The Centre for the Alexander Technique

Pete’s Blog – Tue 10 May 2016

Photograph of Peter Ribeaux, Centre for the Alexander Technique
It’s been a while….

The subject was getting psychophysical ideas across verbally as well as examining the thought processes necessary for improving one’s own use. Alexander recognised the difficulties with words notably in the preface to CCCI. Many people have attempted by means of alternative wordings to overcome these difficulties and in everyday teaching most teachers strive to find forms of words to achieve the right effect. The phrase “secondary directions” comes to mind. There are at least three versions of what this means. The first simply means the same as the primary directions but in different words – “neck back and up” instead of “head forward and up”. The second refers to subsidiary directions subsequent to the primary directions – “to allow the elbows to go away from the shoulders and the wrists away from the elbows”. The third refers to the giving of consent to a movement subsequent to the establishment of the primary directions. I am referring now to meanings in common usage in the Alexander world rather than anything precise stated by Alexander.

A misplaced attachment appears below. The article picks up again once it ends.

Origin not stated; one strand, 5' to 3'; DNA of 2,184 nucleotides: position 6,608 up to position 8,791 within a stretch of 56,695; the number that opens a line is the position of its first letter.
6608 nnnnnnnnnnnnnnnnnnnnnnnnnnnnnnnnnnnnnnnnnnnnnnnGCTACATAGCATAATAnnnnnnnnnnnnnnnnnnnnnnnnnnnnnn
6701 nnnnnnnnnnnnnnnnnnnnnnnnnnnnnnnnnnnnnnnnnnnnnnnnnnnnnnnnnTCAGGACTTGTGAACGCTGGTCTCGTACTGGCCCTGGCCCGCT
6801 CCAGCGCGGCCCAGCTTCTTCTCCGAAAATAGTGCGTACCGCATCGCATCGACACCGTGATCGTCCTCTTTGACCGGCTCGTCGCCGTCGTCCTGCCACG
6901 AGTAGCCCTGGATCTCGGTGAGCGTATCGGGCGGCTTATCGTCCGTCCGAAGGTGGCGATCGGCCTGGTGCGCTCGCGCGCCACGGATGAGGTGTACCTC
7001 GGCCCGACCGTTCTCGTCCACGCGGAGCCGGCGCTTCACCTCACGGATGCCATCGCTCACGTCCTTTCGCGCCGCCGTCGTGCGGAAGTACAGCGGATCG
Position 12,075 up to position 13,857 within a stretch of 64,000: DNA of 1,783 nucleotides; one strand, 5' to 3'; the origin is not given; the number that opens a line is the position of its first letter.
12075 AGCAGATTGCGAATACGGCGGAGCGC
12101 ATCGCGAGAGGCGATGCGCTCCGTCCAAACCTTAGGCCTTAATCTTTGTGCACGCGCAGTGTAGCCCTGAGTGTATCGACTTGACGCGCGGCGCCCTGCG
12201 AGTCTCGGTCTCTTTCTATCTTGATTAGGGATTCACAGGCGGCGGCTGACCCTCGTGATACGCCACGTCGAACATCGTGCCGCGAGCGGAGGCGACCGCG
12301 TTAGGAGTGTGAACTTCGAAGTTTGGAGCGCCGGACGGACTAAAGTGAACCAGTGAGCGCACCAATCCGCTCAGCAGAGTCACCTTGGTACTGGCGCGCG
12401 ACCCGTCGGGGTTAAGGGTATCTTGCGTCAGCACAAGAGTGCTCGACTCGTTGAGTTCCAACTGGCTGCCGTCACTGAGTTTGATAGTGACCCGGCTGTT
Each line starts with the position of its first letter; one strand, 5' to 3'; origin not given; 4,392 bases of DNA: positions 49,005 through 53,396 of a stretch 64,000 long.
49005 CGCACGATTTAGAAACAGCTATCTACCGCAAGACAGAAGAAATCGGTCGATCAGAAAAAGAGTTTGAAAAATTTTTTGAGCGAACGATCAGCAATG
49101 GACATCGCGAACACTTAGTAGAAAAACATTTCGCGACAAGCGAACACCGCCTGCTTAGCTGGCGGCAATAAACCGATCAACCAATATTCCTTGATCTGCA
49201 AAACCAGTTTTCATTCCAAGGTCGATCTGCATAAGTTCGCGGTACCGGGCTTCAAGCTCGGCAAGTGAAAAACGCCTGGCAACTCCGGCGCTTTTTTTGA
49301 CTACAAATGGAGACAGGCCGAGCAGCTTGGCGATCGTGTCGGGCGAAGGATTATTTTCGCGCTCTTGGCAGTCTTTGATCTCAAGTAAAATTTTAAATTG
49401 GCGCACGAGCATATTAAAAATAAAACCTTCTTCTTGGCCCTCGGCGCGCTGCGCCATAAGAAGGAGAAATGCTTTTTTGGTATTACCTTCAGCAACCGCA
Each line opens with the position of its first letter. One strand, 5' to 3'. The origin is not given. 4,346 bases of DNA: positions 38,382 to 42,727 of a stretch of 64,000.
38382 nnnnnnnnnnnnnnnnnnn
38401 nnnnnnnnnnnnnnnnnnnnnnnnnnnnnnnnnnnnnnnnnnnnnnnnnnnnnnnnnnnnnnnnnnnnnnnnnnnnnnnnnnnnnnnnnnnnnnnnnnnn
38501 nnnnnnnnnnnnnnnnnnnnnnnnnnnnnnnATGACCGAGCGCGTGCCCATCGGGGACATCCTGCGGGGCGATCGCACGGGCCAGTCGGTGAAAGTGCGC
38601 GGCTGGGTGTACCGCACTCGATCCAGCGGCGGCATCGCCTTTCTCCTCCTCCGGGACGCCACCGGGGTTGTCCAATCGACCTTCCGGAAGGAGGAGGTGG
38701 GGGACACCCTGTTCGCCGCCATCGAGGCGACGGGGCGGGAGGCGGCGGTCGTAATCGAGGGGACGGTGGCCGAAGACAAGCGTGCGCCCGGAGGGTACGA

Why the interest in these directions? Simply because they describe the explorations possible for the individual. Which directions work? We cannot know in advance, just as Alexander did not know in advance that he needed to “let the neck be free to let the head go forward and up to let the back lengthen and widen etc” until he had verified this. Likewise each of us needs to check out which horse to back on our own behalf and to give the best instruction to our pupils.